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Priceless Ox-hide - A National Treasure
Friday, April 28, 2023 @ 7:32 PM

Although Columbus was a mapmaker in his pre-expedition days, he left behind no known maps of his explorations. Luckily for us, Juan de la Cosa, who sailed with Columbus on three journeys, did - leaving us with the oldest known map showing America.

De la Cosa was the captain of the Santa Maria, and later, after she was shipwrecked, the master of the Marigalante, and finally sailed on La Nina. He also explored the lands of Colombia and Panama with Vasco Nunez de Balboa. He returned to Spain with his famous map but died in the New World after being fatally shot by a native with poisoned arrows in Turbaco, Colombia in 1509.

Drawn in or around the year 1500, this early style of map is known as a "Mapa Mundi" or "world map." Maps like this were highly valuable pieces of maritime information, each new map adding to the store of knowledge that kept ships from wrecking on uncharted hazards. They were also closely guarded state secrets, as they held the keys to one nation's superiority over another in maritime trade.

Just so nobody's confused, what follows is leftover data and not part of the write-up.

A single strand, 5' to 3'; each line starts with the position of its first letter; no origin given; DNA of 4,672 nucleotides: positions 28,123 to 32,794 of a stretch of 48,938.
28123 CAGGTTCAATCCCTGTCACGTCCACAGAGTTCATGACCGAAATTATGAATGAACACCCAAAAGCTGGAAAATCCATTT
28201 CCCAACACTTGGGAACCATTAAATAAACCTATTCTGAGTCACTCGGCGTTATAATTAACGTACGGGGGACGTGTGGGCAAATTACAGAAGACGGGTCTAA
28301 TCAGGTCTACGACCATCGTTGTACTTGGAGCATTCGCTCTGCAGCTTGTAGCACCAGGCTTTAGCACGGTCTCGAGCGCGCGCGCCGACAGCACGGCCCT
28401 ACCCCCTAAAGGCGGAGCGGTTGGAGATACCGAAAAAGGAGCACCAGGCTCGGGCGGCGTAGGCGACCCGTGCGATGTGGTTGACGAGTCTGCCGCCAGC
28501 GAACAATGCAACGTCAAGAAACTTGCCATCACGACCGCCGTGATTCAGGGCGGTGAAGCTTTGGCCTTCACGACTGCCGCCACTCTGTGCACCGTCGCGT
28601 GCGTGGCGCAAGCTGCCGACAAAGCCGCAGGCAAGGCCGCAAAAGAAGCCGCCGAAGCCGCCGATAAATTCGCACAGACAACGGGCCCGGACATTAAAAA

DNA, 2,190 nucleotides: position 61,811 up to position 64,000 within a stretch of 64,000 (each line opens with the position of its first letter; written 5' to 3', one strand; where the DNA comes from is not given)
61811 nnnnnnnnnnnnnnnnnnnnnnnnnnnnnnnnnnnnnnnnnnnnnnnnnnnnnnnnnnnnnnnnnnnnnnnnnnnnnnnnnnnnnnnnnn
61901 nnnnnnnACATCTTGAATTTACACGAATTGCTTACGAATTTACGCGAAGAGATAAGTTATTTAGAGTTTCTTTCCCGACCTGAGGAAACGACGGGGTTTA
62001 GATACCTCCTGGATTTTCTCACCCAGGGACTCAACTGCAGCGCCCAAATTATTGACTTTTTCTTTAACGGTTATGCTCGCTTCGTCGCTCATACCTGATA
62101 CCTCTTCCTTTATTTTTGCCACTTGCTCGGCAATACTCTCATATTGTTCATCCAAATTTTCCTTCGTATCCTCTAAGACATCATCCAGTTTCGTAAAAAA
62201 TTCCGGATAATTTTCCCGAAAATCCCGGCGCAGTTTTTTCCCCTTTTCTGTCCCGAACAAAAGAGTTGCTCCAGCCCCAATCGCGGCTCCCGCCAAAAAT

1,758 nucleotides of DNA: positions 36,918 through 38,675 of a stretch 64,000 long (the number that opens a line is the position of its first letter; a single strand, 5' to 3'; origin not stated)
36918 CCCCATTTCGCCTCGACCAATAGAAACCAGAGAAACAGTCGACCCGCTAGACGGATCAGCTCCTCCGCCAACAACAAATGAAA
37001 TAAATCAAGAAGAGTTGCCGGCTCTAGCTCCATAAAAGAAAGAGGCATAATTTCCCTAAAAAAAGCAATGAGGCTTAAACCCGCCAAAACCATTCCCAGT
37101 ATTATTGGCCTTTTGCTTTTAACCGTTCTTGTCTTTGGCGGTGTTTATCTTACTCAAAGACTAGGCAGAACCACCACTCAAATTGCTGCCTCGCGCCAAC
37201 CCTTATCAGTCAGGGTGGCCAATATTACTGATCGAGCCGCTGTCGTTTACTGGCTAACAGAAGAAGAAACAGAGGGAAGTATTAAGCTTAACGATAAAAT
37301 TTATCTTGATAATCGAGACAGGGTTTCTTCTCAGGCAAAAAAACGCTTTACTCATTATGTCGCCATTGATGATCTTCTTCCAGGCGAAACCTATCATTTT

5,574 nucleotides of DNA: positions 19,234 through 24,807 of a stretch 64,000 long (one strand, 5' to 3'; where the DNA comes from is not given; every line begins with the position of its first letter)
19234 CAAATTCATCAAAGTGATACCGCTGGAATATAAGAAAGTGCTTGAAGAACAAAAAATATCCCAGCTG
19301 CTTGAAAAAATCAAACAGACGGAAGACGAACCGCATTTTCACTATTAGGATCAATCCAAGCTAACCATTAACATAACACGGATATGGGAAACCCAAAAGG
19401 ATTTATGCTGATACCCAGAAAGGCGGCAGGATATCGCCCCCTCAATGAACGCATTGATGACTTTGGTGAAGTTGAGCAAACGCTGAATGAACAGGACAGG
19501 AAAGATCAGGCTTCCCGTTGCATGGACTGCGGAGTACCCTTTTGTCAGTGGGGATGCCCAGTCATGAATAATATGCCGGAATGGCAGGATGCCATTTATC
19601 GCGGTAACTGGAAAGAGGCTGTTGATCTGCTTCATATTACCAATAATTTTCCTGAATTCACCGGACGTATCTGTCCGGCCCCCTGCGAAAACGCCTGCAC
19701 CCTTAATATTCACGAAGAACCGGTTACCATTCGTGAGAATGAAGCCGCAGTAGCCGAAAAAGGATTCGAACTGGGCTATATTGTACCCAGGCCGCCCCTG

De la Cosa's map incorporates older information as well as the recent voyages of Vasco de Gama to India in 1498. Drawn on ox-hide, it measures 72" x 37 1/2".

The map is notable for several reasons. First, it is one of the earliest maps to show the New World, including the Caribbean and the northern coast of South America. Second, it includes a large number of detailed place names, both in Europe and in the New World. Finally, the map is significant because it is believed to have been based on the personal observations of Juan de la Cosa himself, as he was an experienced navigator and had sailed on several voyages of exploration to the New World.

The map was unknown before 1832 when it was discovered in a Paris shop by the French scientist and map enthusiast Charles Walckenaer. It is thought that the map had been taken from the Secret Archives at the Vatican in 1810 by Napoleon and found its way into a bookshop after his fall. After Walckenaer's death in 1853, the map was bought by the queen of Spain and brought back to Madrid.

The Juan de la Cosa map is now housed in the Naval Museum of Madrid, Spain, and is considered to be a national treasure. It has been extensively studied and reproduced and is a valuable resource for historians, geographers, and cartographers interested in the early European exploration of the New World.



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